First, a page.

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Dynamic Chiropractic – January 15, 2004, Vol. 22, Issue 02

A Reintroduction of Sorts

By Paul Hooper, DC, MPH, MS
I'm back! Did you miss me? You probably didn't even know I was gone, did you? At any rate, I was approached by DC to reintroduce my column in a somewhat revised format. If you remember, years ago I wrote a column called "Industrial Consulting." Sometime around the end of the last millennium, I decided to go back to school, and I've spent a good deal of time during the past few years updating my brain. I am now a proud graduate (MPH) of Tulane University in New Orleans (go, "Green Wave!") and I'm within sight of an MSc in ergonomics, from the University of Surrey in Guildford, England. I have long felt that chiropractors should play a larger role in the area of occupational health. Since I've passed myself off as an expert in this area for some time, I thought it was time I got serious about my own credentials.

Now, for my column, which is now called "Ergonomic Consulting." I want to provide useful information for chiropractors who have the interest or opportunities to work with industries in some form of this related endeavor, and over the course of the next few columns, I'm going to discuss a variety of ergonomic issues.

To begin, I'm going to attempt to provide a meaningful definition of "ergonomics." It's been my impression that this field is somewhat like the chiropractic profession: greatly misunderstood. For example, when I first began my MSc program at the U. of S., a friend of mine (a DC) chuckled. He asked why I was interested and confidently told me, "Ergonomics doesn't work." That's a bit like saying chiropractic doesn't work. It's certainly not a fair assessment of either profession. More recently, I heard a talk radio host mention ergonomics on his show. The individual said that it was the study of how people sit. (I thought that, too, was a bit shortsighted.)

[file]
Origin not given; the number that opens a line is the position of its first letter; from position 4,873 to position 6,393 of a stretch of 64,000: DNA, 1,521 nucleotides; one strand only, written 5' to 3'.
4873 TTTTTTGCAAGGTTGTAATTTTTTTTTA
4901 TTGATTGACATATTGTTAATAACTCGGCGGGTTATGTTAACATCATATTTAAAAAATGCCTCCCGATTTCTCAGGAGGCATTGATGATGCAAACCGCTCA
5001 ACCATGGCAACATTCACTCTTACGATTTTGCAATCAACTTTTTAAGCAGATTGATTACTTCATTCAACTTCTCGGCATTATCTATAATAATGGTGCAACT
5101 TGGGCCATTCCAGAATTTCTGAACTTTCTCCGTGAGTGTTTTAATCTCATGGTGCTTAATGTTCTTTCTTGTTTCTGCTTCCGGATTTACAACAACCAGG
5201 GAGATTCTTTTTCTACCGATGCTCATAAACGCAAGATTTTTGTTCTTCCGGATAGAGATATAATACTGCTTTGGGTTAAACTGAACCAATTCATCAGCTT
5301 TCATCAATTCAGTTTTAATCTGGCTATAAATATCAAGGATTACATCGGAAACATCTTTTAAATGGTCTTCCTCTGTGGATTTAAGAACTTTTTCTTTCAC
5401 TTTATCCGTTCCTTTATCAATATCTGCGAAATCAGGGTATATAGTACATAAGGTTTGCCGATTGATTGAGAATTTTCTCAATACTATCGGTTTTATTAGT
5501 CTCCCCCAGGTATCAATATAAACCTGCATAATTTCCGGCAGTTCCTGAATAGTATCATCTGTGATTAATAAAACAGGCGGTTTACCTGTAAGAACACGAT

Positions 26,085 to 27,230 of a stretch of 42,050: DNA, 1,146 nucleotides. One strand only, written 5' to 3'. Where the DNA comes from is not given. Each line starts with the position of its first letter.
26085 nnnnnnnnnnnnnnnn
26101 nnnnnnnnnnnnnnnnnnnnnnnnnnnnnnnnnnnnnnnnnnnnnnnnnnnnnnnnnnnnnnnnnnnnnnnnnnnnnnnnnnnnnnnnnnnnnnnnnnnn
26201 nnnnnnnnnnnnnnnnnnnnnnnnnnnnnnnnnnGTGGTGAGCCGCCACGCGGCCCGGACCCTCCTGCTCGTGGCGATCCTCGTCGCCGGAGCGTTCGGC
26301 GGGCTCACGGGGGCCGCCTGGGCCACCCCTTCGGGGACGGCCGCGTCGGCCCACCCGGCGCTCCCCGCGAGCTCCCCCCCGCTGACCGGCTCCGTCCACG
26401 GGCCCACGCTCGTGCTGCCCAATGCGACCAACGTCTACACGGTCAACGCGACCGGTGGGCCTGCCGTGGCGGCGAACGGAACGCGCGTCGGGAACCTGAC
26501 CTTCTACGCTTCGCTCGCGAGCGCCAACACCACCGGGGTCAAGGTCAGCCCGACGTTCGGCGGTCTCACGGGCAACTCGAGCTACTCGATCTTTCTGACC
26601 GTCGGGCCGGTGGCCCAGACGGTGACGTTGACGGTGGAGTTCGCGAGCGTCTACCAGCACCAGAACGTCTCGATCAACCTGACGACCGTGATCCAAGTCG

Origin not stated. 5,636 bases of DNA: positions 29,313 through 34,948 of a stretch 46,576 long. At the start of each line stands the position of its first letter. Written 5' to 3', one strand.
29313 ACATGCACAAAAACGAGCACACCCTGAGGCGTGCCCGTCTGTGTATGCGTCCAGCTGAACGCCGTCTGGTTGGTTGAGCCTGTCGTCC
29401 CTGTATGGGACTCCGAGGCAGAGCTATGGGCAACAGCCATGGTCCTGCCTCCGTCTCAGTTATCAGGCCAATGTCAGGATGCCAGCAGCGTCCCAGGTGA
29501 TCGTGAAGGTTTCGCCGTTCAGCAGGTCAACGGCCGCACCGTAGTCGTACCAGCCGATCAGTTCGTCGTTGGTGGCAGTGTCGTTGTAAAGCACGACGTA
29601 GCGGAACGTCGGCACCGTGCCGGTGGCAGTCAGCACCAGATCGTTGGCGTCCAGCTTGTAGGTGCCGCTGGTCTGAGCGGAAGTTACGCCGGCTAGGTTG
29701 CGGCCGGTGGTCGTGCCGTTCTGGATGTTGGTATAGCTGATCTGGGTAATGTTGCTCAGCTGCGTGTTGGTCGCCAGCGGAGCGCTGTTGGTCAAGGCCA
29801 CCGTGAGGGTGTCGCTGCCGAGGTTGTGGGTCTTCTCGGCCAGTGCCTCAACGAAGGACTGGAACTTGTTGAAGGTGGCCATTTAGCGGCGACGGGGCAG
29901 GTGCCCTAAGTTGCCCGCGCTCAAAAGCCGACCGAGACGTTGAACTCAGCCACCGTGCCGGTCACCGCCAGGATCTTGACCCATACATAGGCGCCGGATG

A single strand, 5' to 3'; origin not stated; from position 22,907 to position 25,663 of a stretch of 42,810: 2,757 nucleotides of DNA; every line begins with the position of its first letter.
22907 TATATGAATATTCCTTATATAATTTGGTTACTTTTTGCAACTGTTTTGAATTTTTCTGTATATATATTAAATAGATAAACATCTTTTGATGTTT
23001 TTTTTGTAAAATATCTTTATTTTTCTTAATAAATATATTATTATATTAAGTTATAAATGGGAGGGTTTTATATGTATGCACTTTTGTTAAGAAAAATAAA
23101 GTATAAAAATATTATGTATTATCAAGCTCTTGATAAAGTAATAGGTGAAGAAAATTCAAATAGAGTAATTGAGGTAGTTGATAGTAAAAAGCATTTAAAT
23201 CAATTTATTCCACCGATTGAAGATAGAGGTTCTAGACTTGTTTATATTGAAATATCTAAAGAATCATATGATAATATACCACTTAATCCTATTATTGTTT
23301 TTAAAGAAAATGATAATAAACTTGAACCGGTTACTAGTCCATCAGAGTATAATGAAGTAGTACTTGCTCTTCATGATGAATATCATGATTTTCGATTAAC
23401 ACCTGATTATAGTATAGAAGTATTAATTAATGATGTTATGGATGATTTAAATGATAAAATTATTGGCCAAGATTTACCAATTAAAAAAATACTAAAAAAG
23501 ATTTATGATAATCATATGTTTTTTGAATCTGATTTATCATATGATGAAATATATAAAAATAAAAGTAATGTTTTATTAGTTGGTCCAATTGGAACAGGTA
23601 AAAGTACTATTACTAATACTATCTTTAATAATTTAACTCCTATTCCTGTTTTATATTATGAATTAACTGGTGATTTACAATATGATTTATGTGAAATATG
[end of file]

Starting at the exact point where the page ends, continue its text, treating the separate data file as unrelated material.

So, what exactly is ergonomics? As with many things, the answer really depends on whom you ask. To the consumer, ergonomics involves making interesting and often useless modifications to common tools and appliances. To the business community, it's one more thing that helps to define the usefulness of particular products. (It seems as if every product is advertised as both "new and ergonomically designed" these days.) To the ergonomist, however, it's a specific profession with its own science, literature, educational programs, credentialing and philosophy.

Ergonomics is actually the study of how individuals interact with their environment. While "ergo" literally means "work", ergonomics is not limited to the workplace, or to the design of equipment, such as hand tools or office chairs. In fact, it's a rather broad-based discipline that takes into account a variety of factors, including, but by no means limited to: anthropometry, work-place design, tool design, work pace, shift work, environmental factors, psychosocial concerns and stresses, and job and life satisfaction. Ergonomics is really a holistic approach to looking at the compatibility between an individual and his or her environment, on and off the job. In addition, some of the everyday things we take for granted are based on ergonomic principles - like having the hot water faucet always on the left, and "on" traditionally being the "up" position of a switch. We get confused (and may even become injured) when common things don't work the way we are accustomed.